1 engaging

 

Engaging is the Relational Foundation

 

In their 2012 edition of the Motivational Interviewing “textbook”, Miller and Rollnick outline four recursive processes of MI. My colleague Wayne Skinner and I summarized these in a recent book chapter on MI:

Engaging: Client engagement is essential to the helping relationship. Without engagement, it is not possible to proceed, as the client makes a decision about whether to join with the practitioner and actively participate in treatment. The skills of engagement must also continue throughout all stages in the helping relationship.

Focusing: This “strategic centering” process hones in, with the client as equal partner, on the possible target(s) or direction(s) for change. At all times, client autonomy is respected – it is for the client to determine what he or she would like to address or work towards in treatment. Periodic “re-focusing” may be needed as goals evolve or change over time.

Evoking: Once the client is engaged in treatment, and client and practitioner have agreed on areas of focus, it is the practitioner’s task to evoke from the client his or her ambivalence about changing, reasons for change and strategies for change. In this stage the skills of MI become strategic in guiding the person in the direction of change by paying special attention to evoking change talk.

Planning: The process of planning can occur when (and only when) the client is ready to make a commitment to change. The skills of evoking commitment language, as well as the client’s strategies and ideas for change are key in this process.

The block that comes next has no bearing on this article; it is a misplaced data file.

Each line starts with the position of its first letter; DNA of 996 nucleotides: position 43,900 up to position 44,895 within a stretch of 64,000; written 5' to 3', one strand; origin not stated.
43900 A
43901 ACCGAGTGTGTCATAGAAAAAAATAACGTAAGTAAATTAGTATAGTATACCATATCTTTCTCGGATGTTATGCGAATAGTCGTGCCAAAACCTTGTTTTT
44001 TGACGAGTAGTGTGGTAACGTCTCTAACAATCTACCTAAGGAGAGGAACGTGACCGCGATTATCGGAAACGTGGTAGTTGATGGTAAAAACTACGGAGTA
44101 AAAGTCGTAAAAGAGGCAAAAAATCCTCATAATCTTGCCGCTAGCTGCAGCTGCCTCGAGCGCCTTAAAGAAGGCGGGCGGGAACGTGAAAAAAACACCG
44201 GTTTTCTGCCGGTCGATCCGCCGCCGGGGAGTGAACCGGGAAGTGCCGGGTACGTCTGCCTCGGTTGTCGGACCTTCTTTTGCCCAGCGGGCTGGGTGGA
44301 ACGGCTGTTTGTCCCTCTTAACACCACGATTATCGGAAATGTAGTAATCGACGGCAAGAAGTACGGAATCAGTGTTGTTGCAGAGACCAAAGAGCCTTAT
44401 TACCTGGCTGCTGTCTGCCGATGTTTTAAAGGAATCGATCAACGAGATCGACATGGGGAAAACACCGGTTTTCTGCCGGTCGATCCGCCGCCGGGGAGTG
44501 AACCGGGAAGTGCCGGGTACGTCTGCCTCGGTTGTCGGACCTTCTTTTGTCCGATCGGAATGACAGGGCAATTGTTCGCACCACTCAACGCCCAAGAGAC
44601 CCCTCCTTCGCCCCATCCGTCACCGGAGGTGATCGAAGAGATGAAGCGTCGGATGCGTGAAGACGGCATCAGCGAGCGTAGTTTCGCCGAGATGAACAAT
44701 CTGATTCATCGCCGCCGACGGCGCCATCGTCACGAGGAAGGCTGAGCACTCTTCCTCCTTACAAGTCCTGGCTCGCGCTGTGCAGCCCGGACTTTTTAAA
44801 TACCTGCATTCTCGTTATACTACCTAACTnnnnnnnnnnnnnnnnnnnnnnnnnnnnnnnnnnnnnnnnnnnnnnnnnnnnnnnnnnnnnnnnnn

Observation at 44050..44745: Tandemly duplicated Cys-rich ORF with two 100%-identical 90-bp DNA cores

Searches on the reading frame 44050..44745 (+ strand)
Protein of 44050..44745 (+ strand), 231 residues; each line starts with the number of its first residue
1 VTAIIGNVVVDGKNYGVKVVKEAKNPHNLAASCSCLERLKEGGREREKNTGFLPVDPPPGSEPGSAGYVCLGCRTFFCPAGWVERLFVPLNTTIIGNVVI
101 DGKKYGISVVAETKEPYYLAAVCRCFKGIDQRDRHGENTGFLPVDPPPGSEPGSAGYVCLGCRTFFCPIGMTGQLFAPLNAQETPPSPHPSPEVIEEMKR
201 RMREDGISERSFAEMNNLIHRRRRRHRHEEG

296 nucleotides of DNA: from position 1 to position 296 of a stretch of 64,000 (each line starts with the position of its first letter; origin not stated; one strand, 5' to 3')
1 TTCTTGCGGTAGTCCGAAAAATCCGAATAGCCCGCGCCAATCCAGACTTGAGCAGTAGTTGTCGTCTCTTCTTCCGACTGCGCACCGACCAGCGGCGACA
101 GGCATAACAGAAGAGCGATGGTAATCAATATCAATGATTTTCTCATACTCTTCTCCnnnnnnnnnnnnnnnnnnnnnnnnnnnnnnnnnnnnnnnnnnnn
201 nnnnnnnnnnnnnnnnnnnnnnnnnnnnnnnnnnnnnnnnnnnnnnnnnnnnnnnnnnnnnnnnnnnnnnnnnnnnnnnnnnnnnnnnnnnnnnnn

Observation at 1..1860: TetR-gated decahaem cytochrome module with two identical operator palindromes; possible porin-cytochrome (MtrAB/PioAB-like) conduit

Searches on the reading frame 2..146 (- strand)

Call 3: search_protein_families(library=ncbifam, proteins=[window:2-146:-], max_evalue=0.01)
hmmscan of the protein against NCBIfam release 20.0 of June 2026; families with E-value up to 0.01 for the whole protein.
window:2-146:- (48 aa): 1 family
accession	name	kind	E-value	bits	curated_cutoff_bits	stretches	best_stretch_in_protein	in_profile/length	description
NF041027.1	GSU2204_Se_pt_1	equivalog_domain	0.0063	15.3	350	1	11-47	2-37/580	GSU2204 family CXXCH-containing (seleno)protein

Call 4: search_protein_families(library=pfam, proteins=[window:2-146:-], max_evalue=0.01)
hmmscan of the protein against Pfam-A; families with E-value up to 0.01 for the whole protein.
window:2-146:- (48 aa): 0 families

Note that these processes follow a logical sequence, as each builds on the one before. However, practitioners may circle back to previous processes throughout the helping relationship.

 

Advancing Practice

Advancing our clinical practice takes practice. People often ask how they can access further training in Motivational Interviewing (MI), and there are lots of options available, but the most effective way is to just practice the skills! Peer practice is a good approach especially for those new to MI. I like case-based simulation as a teaching tool in MI to support integrated practice.

 

Case-based Learning

This exercise challenges you to intentionally practice the spirit and skills of Motivational Interviewing as they relate to engaging with our clients. The first few minutes of the very first session are powerful: this time communicates a wealth of information to your client about who you are as a person and a practitioner, as well as how you regard them. As you practice, consider how you can optimize the spirit and skills of MI as a powerful and impactful entry into engagement.

Below are two brief case scenarios. With a partner, you will each take a turn with one of the scenarios as a departure point for the first five minutes of your consultation. Remember that your purpose in this activity is to: